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Protesters Force Telescope Builders to Retreat From Hawaiian Mountain

Protesters cheered after construction crews retreated from a telescope construction site on a mountain that Native Hawaiians consider sacred.

HONOLULU — Hundreds of protesters on a Hawaii mountain road erupted in cheers Wednesday after construction crews turned around and retreated from the site for what would be one of the world's largest telescopes.

The billion-dollar project has drawn intense opposition from Native Hawaiians who say the 18-story observatory on the Big Island's Mauna Kea would desecrate land they consider sacred.

Work on the Thirty Meter Telescope has been stalled for months after a large group blocked access to the mountaintop in April, a demonstration that led to 31 arrests. Protesters said they were ready to adopt similar tactics and go to jail if necessary to make their point Wednesday.

Hawaii County police arrested one man, while state Department of Land and Natural Resources police arrested 11 others, officials said.

Image: Mauna Kea arrest
A man is arrested on Wednesday after blocking the road to the top of Hawaii’s Mauna Kea, where the giant Thirty Meter Telescope is being constructed.Mileka Lincoln / Hawaii News Now via AP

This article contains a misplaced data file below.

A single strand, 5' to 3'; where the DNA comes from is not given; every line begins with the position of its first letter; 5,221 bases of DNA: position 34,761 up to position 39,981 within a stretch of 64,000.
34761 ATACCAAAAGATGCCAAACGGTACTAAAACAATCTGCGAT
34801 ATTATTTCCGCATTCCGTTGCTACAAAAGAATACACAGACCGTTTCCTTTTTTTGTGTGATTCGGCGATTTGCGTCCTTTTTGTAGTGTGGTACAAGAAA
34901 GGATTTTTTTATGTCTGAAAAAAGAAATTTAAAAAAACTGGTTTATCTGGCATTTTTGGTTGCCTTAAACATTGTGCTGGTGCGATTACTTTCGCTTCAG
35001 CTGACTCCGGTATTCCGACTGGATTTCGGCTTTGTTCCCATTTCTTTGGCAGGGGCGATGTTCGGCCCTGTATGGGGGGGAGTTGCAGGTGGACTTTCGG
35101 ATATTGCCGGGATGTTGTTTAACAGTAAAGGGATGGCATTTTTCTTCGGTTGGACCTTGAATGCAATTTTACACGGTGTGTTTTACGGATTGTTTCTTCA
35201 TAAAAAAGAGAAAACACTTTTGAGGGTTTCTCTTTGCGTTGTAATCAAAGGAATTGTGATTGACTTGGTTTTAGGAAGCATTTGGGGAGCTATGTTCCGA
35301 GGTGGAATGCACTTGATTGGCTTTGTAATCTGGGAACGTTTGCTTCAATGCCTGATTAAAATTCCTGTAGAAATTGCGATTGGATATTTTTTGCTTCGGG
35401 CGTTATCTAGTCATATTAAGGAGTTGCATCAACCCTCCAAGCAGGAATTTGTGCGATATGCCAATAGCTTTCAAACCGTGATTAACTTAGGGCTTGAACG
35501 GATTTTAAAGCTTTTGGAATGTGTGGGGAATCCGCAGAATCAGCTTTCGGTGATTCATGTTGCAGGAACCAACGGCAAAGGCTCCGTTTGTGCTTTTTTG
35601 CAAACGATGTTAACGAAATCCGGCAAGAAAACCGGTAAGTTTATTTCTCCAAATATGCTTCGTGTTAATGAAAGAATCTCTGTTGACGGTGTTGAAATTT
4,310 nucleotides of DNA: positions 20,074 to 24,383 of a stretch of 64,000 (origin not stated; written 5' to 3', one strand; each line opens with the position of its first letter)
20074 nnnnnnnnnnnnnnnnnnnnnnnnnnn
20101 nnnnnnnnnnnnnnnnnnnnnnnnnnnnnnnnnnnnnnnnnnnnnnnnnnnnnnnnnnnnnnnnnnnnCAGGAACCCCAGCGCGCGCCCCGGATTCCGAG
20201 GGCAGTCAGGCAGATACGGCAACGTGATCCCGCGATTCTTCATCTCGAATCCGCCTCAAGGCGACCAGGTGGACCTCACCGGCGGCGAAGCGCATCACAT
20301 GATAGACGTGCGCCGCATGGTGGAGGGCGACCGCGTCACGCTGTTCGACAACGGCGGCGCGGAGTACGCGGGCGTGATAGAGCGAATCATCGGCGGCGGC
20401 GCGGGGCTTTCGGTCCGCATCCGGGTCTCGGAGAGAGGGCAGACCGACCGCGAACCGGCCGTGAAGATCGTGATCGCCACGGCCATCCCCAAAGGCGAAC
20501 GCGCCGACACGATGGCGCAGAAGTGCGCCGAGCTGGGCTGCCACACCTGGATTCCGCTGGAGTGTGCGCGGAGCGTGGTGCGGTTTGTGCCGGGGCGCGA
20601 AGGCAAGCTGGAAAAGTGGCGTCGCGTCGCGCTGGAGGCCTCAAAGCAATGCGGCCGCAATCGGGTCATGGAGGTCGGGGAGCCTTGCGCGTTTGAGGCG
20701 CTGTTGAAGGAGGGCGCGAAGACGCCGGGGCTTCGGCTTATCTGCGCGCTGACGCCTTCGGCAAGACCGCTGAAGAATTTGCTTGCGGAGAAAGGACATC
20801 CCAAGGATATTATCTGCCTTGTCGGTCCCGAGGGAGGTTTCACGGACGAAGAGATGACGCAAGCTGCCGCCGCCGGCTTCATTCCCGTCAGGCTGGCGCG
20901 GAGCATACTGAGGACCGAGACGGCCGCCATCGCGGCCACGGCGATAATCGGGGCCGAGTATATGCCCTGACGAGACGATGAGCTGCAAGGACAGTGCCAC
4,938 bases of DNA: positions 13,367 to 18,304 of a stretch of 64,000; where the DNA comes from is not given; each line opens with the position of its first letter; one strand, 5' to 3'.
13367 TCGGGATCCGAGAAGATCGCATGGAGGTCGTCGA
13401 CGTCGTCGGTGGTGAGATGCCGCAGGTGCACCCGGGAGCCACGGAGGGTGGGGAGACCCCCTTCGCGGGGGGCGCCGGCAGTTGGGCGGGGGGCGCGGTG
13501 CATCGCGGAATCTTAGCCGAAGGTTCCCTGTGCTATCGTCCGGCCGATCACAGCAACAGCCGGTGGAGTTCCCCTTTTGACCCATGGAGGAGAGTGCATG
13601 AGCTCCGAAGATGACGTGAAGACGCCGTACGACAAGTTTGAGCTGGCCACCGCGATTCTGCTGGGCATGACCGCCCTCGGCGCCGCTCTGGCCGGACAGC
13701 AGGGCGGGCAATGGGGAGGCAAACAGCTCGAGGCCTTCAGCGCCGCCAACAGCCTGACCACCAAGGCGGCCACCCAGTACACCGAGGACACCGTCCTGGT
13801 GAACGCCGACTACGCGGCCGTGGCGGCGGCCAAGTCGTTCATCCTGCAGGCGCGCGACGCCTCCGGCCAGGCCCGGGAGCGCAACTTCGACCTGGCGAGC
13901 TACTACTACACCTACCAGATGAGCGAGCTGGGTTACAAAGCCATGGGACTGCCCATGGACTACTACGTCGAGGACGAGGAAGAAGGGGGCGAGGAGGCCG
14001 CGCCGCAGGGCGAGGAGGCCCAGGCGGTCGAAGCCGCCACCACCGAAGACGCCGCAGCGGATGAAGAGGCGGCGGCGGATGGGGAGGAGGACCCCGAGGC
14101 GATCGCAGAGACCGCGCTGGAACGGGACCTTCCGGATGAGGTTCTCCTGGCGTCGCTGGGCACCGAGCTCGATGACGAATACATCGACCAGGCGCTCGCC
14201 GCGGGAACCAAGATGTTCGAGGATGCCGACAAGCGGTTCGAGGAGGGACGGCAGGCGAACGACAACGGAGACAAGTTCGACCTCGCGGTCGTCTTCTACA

Several hundred gathered more than 9,000 feet up Mauna Kea, blocking workers who intended to install fencing around the construction site near the summit. The protesters blocked the road, then let workers pass, and different groups repeated the pattern several times at higher points on the mountain.

Read More: Hawaii Governor Says Telescope Can Go Ahead

Mike McCartney, Gov. David Ige's chief of staff, said in a statement that "large boulders were found in the roadway leading to the summit." McCartney said crews will work to clear the roadway on Thursday and that construction was put on hold. Protester Kainoa Stafford said the crews eventually turned around and headed back down.

Astronomers are interested in the site because its summit is nearly 14,000 feet high, well above the clouds and able to provide a clear view of the sky 300 days a year. There's also very little air and light pollution. Thirteen other large telescopes occupy Mauna Kea.